Reference Date: 23-January-2015
FOOD SECURITY SNAPSHOT
After several years of steady growth, rice production is estimated to have dropped by 8 percent in 2014 due to Ebola Virus Disease outbreak
Cereal import requirements in 2015 are, therefore, estimated to increase compared to last year's level
Trade activities have declined significantly across the country, particularly in quarantined districts
Number of food insecure people estimated at about 450 000 people as of December 2014, is projected to increase to 610 000 by March 2015
Ebola Virus Disease outbreak severely affected agricultural production
Harvesting of the 2014 main rice crop was completed in December. The Ebola Virus Disease (EVD) outbreak resulted in a serious shock to the agriculture and food sectors in 2014. The epidemic started to spread when crops were being planted and grew during the crop maintenance period, and then expanded rapidly during the critical harvesting period for the staple rice, maize and cassava crops. Various farming activities, including crop maintenance (such as weeding, fencing and application of chemicals) and harvesting have been disrupted mostly through labour shortages. Production of rice, the main staple crop in the Mano River Region, has been most affected. Based on the GIEWS Disease Impact on Agriculture – Simulation (DIAS) Model and the findings of Rapid Assessments carried out in the country, the aggregate food crop production in 2014 is estimated at 2.09 million tonnes (including cassava in cereal equivalent and rice in milled terms), which is 5 percent lower than the record harvest of 2013. Of this total, milled rice production (using the milling rate of 66.7 percent) is estimated at 770 000 tonnes, 8 percent lower than the year before and accounts for about 85 percent of the cereal production. Total coarse grains (maize, sorghum, millets and other small grains) and cassava in cereal equivalent (32 percent of fresh weight) are estimated to have declined by 4 percent and 3 percent, respectively. The relatively low level of impact at the national level masks the sub-national production and food security impacts. For example, impact on rice production is estimated as high as -17 percent in Kailahun.
Food markets have been disrupted by the outbreak
Although the country’s dependency on imported rice has been decreasing in recent years, it still remains a net importer, with a cereal import dependency ratio of about 18 percent. Border closures, quarantine measures and other restrictions have seriously disrupted marketing of goods, including agricultural commodities. Trade activities are estimated to have declined significantly, particularly in quarantined districts.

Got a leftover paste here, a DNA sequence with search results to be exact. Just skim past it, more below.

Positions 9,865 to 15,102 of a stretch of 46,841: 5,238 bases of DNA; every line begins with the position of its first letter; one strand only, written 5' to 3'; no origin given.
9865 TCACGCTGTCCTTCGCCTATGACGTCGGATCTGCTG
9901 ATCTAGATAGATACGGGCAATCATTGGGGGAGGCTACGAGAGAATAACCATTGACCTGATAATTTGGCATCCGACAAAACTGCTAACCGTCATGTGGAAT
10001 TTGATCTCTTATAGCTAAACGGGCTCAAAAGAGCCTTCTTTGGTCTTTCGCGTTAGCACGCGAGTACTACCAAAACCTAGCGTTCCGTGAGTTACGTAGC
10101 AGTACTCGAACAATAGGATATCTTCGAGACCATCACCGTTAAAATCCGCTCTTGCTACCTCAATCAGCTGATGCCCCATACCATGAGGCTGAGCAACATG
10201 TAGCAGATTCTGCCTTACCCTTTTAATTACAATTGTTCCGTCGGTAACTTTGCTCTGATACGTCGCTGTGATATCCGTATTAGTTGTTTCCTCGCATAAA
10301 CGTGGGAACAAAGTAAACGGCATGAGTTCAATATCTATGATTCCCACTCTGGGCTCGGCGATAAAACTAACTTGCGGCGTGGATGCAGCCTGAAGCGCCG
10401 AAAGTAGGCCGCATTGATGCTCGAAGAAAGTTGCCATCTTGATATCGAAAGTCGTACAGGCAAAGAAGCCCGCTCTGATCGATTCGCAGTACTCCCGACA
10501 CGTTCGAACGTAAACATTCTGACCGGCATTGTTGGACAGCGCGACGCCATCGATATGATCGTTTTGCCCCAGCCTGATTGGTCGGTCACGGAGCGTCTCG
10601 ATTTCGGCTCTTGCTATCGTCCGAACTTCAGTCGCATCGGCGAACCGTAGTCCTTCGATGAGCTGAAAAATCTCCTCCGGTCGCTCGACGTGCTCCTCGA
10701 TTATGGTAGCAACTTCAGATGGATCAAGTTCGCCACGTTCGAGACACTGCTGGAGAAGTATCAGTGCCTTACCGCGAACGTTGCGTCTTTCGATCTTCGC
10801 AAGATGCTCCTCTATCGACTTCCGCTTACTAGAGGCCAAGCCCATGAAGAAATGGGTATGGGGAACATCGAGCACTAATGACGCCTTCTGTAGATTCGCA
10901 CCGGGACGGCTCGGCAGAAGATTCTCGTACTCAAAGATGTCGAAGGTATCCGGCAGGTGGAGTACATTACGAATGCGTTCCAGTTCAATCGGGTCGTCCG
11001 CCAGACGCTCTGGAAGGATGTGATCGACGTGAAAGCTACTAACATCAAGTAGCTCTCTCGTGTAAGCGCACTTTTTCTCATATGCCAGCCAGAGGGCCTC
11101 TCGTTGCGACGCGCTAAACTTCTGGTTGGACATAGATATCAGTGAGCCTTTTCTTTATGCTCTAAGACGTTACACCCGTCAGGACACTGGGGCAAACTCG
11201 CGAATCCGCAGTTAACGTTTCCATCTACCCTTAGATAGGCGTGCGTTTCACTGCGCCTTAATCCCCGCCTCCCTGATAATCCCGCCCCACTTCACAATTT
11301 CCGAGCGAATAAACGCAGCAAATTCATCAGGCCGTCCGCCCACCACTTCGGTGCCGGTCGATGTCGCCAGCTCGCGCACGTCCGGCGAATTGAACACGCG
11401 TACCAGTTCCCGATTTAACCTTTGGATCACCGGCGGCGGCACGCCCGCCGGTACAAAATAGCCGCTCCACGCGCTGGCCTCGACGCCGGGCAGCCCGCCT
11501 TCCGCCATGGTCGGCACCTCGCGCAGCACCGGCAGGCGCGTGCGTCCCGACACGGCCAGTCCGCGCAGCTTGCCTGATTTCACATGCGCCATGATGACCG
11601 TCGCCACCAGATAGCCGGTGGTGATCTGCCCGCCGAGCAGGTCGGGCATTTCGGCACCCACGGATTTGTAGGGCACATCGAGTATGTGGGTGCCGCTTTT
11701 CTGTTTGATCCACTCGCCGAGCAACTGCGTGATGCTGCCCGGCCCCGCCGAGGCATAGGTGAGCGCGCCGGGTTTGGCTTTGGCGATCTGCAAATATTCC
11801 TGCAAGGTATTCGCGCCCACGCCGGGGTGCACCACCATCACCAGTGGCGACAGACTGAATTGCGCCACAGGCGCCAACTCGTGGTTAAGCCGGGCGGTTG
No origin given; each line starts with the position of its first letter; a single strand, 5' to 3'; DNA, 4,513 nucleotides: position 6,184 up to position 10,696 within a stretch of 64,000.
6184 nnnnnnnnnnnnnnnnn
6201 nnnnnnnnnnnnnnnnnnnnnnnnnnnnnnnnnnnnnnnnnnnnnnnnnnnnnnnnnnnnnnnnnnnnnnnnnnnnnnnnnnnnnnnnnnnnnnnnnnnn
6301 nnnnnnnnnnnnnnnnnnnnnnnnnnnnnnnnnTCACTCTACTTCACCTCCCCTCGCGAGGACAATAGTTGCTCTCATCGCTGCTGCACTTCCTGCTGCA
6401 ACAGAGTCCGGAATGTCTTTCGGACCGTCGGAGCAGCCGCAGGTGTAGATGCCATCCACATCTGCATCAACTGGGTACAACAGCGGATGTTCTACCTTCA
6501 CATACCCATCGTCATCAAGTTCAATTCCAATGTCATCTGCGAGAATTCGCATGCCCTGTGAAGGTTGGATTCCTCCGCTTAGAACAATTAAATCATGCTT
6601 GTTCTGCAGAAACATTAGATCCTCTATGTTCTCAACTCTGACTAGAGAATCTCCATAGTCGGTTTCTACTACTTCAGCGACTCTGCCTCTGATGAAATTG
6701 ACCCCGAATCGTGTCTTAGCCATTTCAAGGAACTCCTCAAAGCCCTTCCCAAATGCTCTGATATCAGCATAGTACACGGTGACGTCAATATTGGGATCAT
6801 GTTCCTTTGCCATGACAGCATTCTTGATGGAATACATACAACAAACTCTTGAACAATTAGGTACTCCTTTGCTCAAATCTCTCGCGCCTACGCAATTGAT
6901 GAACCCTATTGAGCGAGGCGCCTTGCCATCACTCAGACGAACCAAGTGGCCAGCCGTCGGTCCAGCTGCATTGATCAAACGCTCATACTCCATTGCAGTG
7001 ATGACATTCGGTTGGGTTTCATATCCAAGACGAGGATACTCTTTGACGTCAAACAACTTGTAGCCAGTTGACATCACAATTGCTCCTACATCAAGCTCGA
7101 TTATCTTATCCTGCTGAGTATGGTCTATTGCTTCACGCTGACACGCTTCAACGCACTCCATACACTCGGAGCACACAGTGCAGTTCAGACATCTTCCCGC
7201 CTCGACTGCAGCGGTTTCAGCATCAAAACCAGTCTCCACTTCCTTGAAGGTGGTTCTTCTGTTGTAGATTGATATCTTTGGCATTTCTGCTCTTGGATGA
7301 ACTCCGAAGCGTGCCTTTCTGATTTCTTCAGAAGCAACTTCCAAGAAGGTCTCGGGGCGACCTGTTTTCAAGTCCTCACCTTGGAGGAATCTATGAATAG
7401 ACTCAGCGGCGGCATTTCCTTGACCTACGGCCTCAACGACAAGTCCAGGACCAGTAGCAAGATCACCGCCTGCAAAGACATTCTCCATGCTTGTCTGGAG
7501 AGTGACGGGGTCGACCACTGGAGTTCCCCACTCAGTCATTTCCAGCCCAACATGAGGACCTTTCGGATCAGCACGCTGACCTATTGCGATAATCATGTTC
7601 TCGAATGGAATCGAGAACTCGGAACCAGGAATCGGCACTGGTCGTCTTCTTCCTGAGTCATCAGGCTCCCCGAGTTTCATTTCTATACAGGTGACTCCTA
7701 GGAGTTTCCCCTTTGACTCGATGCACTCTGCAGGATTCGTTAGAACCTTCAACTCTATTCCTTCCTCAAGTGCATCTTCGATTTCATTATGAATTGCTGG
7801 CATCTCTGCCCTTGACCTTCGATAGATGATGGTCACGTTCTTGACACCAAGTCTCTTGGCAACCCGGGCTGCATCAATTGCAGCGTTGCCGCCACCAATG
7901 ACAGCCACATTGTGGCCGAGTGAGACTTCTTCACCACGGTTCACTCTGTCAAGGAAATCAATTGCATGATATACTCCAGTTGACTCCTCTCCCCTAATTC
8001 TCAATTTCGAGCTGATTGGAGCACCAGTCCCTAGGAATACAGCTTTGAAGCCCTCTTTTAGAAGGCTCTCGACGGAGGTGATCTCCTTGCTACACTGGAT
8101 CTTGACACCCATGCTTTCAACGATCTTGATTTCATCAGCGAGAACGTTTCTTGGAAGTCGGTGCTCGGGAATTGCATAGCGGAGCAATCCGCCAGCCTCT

Cereal import requirements in 2015 are estimated at 300 000 tonnes, slightly up from last year. Rice import requirements account for about 215 000 tonnes of the total. With commercial imports estimated at 285 000 tonnes, the uncovered gap is estimated at about 55 000 tonnes for which additional resources and international assistance is required. The significant impact of Ebola on export earnings is expected to have compromised the country’s ability to import more. Prices of imported rice remained mostly stable in recent months, except in localized areas, where relatively high prices persisted reflecting reduced trading activity and increased transport costs.
Food security severely affected by EVD outbreak
Beyond its impact on the agriculture and food sector, the EVD is seriously affecting all other sectors of the economy. The mining, manufacturing and service sectors have been the hardest hit. According to the World Bank’s revised estimates, 2014 GDP growth fell by more than half to 4.0 percent from 11.3 percent expected before the Ebola crisis, with serious impact on livelihoods, income and access to food. In particular, the ban on bush meat is depriving many households of an important source of nutrition and income. About 450 000 people, or 7.5 percent of the population, are estimated to be severely food insecure as of December 2014. The impact of EVD accounts for more than a quarter of the food insecure. The number of food insecure is projected to increase to 610 000 by March 2015, 280 000 of which are attributed to EVD. About 76 percent of the Ebola-related food insecure individuals live in rural areas. The most food insecure households include food crop producers; fishermen and hunters; and unskilled labourers.